The Career Within You

Finding the perfect job for your personality

How to Feel Less Frightened

This process includes several steps.

Stevie 6

Stevie 6 from "Finding the Birthday Cake"

A question you might hear from an Enneagram type 6, the Questioner, is “What if it hurts?” or “What if it kills me?” This Questioner cat is smart and takes precautions. Some Questioners, however, hide their fear and attack before what they fear can hurt them.

In my Psychology Today blog of 8-20-12 I talked about three common defenses people use to avoid feeling grief: excessive worrying, excessive doing, and spacing out. We tend to use the same defenses to avoid feeling fear. It’s important to feel our feelings, though, in order to achieve peace.

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Questioners are likely to fret as a defense from fear. Adventurers are known for staying busy and happy to avoid fear. They may also space out or indulge in pleasurable habits to excess. We Observers tend to fret also and I try to avoid situations likely to frighten me. These three types are in the fear center of the Enneagram.

When I assessed the quiz for identifying children’s type in Finding the Birthday Cake - Helping Children Raise Their Self-Esteem, none of the kids tested as the fearful, Questioner personality. Those who were Questioners had identified themselves as the happy-go-lucky Adventurer type instead. At age 8 or 9, they didn’t want to think of themselves as fearful. So I took out all the fear words in the test and now it produces more accurate results.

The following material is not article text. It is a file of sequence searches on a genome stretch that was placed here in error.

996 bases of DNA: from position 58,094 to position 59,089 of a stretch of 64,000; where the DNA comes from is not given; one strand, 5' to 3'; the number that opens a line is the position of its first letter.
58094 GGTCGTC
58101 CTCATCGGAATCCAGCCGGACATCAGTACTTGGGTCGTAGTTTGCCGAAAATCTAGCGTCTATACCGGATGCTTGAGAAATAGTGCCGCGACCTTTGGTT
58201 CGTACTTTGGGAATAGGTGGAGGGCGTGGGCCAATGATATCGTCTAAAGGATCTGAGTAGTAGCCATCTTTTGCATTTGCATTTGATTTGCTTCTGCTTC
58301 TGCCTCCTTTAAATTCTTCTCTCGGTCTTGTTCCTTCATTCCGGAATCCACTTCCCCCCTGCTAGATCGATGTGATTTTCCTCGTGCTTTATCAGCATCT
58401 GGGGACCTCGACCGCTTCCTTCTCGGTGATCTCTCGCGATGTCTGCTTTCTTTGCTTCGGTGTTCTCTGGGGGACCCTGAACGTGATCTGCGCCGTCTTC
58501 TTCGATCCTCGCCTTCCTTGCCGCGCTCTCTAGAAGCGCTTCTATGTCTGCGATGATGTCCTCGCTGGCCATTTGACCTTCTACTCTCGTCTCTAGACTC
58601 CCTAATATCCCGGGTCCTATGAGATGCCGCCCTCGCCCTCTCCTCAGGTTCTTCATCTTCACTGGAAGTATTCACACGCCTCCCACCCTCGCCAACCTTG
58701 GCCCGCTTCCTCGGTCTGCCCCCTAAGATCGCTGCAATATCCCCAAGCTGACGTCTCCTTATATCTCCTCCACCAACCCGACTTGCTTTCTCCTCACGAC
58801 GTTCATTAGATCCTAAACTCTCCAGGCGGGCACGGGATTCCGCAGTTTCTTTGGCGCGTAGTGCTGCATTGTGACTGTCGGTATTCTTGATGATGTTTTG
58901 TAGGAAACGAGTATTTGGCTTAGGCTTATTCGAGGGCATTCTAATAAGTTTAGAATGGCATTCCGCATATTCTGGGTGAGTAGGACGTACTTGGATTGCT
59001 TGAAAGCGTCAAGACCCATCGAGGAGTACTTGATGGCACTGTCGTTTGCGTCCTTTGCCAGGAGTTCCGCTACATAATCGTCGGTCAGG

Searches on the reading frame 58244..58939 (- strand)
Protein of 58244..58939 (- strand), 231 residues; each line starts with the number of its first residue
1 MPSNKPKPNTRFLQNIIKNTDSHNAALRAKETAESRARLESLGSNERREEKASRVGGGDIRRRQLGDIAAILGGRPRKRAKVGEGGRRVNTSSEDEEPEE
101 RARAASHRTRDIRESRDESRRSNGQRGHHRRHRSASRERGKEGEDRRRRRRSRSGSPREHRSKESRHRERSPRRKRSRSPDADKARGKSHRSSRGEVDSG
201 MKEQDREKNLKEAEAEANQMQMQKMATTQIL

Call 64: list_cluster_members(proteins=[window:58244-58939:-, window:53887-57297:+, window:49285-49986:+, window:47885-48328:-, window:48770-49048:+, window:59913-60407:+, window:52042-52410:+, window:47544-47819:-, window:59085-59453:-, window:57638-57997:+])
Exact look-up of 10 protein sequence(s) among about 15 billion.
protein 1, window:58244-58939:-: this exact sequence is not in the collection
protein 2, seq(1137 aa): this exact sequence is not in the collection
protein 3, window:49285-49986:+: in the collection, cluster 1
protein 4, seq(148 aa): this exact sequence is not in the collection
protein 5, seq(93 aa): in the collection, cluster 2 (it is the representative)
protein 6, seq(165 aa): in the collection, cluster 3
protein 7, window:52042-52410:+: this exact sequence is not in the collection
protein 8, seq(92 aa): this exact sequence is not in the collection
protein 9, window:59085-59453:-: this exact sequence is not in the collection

A Helper soothing a Perfectionist

A Helper soothing a Perfectionist

An Asserter goldfish

An Asserter goldfish

 

Sometimes I wonder why some people go to such great lengths to cover up their fear. When I started giving book talks, I was terrified. I tried every method of calming my nerves I could think of, including hypnosis, therapy, and Toastmaster’s. What worked best was to tell the audience I was afraid. By laying my cards on the table I no longer had to struggle to keep a secret and cover up my true feelings. The audience didn’t run away, my nerves calmed down, and I was able to go on with my talk. After some honesty and experience, I was able to speak in front of crowds with confidence.

Some people trace their fear to a fear of death. Psycho-analyst Dr. Alexander Lowen, however, believed fear could be traced to the fear of life. ”Fear of life can be seen in the way we keep busy so as not to feel, keep running so as not to face ourselves, or get high on liquor or drugs so as not to sense our being. Because we are afraid of life, we seek to control or master it. We believe it is bad or dangerous to be carried away by our emotions. We admire the person who is cool, who acts without feeling… The modern individual is committed to being successful, not to being a person. He belongs rightly to the ‘action generation’ whose motto is do more but feel less.” (From Fear of Life.)

Dr. Carl Gustav Jung noticed people became neurotic when they contented themselves with attaining position, marriage, reputation, outward success or money but didn’t fill their lives with sufficient content and meaning. When they did, he said, the neurosis generally disappeared.

It takes time and commitment to self-honesty to access one’s most authentic feelings, but the payoff is huge. If you’re a parent, encourage your children to discover what they value individually. Also ask them questions of preference and respect their answers regardless of how different your own answers would be. This will lay a foundation for personal meaning to their lives.

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Elizabeth Wagele is the co-author with Ingrid Stabb of The Career Within You: How to Find the Perfect Job for Your Personality.

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